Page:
A few days ago I got a text from Zari: "Happy birthday to me." Thinking it was Zari-ese for, "you forgot it's my birthday!" I immediately replied with a greeting. And then she replied: "Sa Monday pa, excited lang ako." I was in the middle of running the opening ceremonies of that CPAs' convention at the Baguio Convention Center. That morning started out slow - arrived at 8am to get a headstart on the many things we still needed to do before the house opens at noon.
Finishing touches on the set design.
Polish opening dance number.
Finalize backstage traffic.
One last runthrough of the sequence.
By 8:30AM I've had two cups of instant coffee, on top of the two mugs of our home brew earlier. I needed it, I had to stay up all night to finish editing that 9-minute video for the opening dance number. At 9:00AM MV arrived with his LCD projector, the one we're gonna use for the center screen (there are two other on either side of the stage). Idol's supposed to bring the extra two projectors, and he arrived half an hour later. Still no lights and sound crew in sight.
I start clipping the papier mache foliage in the back, moving the papier mache tree trunks here and there and the dancers started showing up one by one. It's almost 11:00AM, do you know where your crew is? No. Nah, I did, but I wasn't sure. I fire off text messages one after another: none meritted a reply. F. arrived at, though earlier than most, a wrong time, since I was ready to explode. I regret not having the ability to be pleasant that instant, the memory of the last time I wasn't in a holy mood was still fresh.
The sound guy is taking forever setting up six microphones on individual mic stands on stage. And the lights guy is running around like a headless chicken. I don't have a copy of the script, not even the sequence guide. I call for a company call.
The gyst of what I said is: If everybody else is preparing for the same show I'm preparing for, then that show should be ready in an hour, and I'm wondering why everyone seems to be taking their time and at the rateThey go back to their respective areas of responsibility with a bit more sense of urgency they're going, they're not gonna make it in time for my show. this time.
The rest of the staff arrives: I got my script, my sequence guide. I'm happy. These days, it takes so little to make me happy.
The client comes up to me and asks if we could take down the two extra sheets of greenery we hung at the back the night before... I looked and saw that he had a point, and said yes. He goes up on stage and starts taking it down, A. asks me if I knew about what the client's doing, I said yes, I did.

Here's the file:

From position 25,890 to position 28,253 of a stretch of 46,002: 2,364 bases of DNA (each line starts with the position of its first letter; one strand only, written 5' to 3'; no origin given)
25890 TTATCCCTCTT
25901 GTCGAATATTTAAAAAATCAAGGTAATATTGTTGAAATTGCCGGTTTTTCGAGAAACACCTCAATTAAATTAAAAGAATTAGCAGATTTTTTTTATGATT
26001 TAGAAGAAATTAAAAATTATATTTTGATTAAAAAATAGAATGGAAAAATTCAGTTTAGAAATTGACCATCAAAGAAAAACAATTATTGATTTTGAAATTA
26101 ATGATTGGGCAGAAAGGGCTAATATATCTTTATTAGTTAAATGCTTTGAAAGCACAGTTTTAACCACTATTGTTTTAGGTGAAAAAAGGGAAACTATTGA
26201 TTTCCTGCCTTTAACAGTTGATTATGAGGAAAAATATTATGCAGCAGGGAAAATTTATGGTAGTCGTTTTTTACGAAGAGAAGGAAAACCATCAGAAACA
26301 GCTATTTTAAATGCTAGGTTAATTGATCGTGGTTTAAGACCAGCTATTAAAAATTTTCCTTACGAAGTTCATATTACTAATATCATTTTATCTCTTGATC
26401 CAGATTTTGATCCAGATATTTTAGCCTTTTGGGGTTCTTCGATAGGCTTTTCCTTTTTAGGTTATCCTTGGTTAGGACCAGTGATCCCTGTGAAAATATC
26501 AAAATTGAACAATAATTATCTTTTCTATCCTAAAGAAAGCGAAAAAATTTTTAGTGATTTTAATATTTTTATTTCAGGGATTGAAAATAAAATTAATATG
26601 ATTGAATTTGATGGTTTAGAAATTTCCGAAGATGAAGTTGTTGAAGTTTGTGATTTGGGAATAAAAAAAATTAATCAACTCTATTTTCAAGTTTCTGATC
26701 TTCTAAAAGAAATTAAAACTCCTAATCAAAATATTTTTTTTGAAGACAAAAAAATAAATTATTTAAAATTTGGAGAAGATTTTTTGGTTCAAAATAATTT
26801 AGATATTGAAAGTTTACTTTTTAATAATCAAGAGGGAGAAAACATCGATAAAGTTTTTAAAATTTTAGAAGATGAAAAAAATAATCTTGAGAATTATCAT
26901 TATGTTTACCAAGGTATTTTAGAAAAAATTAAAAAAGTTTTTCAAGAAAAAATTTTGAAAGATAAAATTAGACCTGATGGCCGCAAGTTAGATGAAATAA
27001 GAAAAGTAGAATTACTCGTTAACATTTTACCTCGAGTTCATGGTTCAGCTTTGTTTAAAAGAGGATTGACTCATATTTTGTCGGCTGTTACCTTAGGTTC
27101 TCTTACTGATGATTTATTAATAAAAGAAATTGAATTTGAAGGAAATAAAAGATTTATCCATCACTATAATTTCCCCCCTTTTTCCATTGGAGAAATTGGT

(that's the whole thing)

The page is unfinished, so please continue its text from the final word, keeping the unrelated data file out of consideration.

Finally, the set's ready, but focusing the lights took a while. As soon as I'm done focusing a set of lights and move on to the next, a spot light or two would go off for unknown reasons. They said it's the white lady that lives at the Convention Center (the one that was caught by a camera phone the previous night). I didn't know whether to climb up the ladder to check on the bulbs myself or to do a ritual to appease the soul of the lady. But after going back and forth the two light towers, we finally focused all the lights. And the set looked good - it looked so much better than how I saw it in my head when I put it down on paper. For how the set turned out, the staff's blood, sweat and tears weren't in vain. Let it be said, I appreciate it very much.
The next we knew, we had to open the house already. And the rest of the afternoon was like a blur: an opening production number, a prayer, a march, opening remarks, welcome remarks, the symbolic key to the city brought in by a guy on horseback, another dance number, and blackout.
There were mush less people the next day: a certified public accountants' national convention should be a walk in the park, though it took a while to get the walk-in-the-park rhythm going, we got it on the second day.
J. didn't have to be there, but was there anyway to take photos and double as impromptu deputy stage manager. E. and D. assisted backstage. JC showed up and did a great job hosting the evening's program (with two song numbers that brought the house down, to E.V.'s virtuosity on the guitar).
As the thousands started leaving the theater when the house lights went on, I scanned the slowly emptying theater: on that same stage I've performed a monologue in Ilokano, directed the first musical I wrote, staged a Broadway hit, directed a beauty pageant, and planned to do a production later this year: Serapio in-the-round. That would have to be put on hold for a long while. The walk in the park was really exhausting, it would take some time to recover from it. And I will.
Aren't we supposed to go out with a bang? Zari asked me on the eve of her birthday - we were at a friend's son's birthday eating menudo and candied tamarind and chocolate cake.
Nah, I said, a period would do.
Today is Zari's birthday. Happy birthday, Zari! May this day be the beginning of something great for you (as I'm sure it will be).
*photos by Jojo Lamaria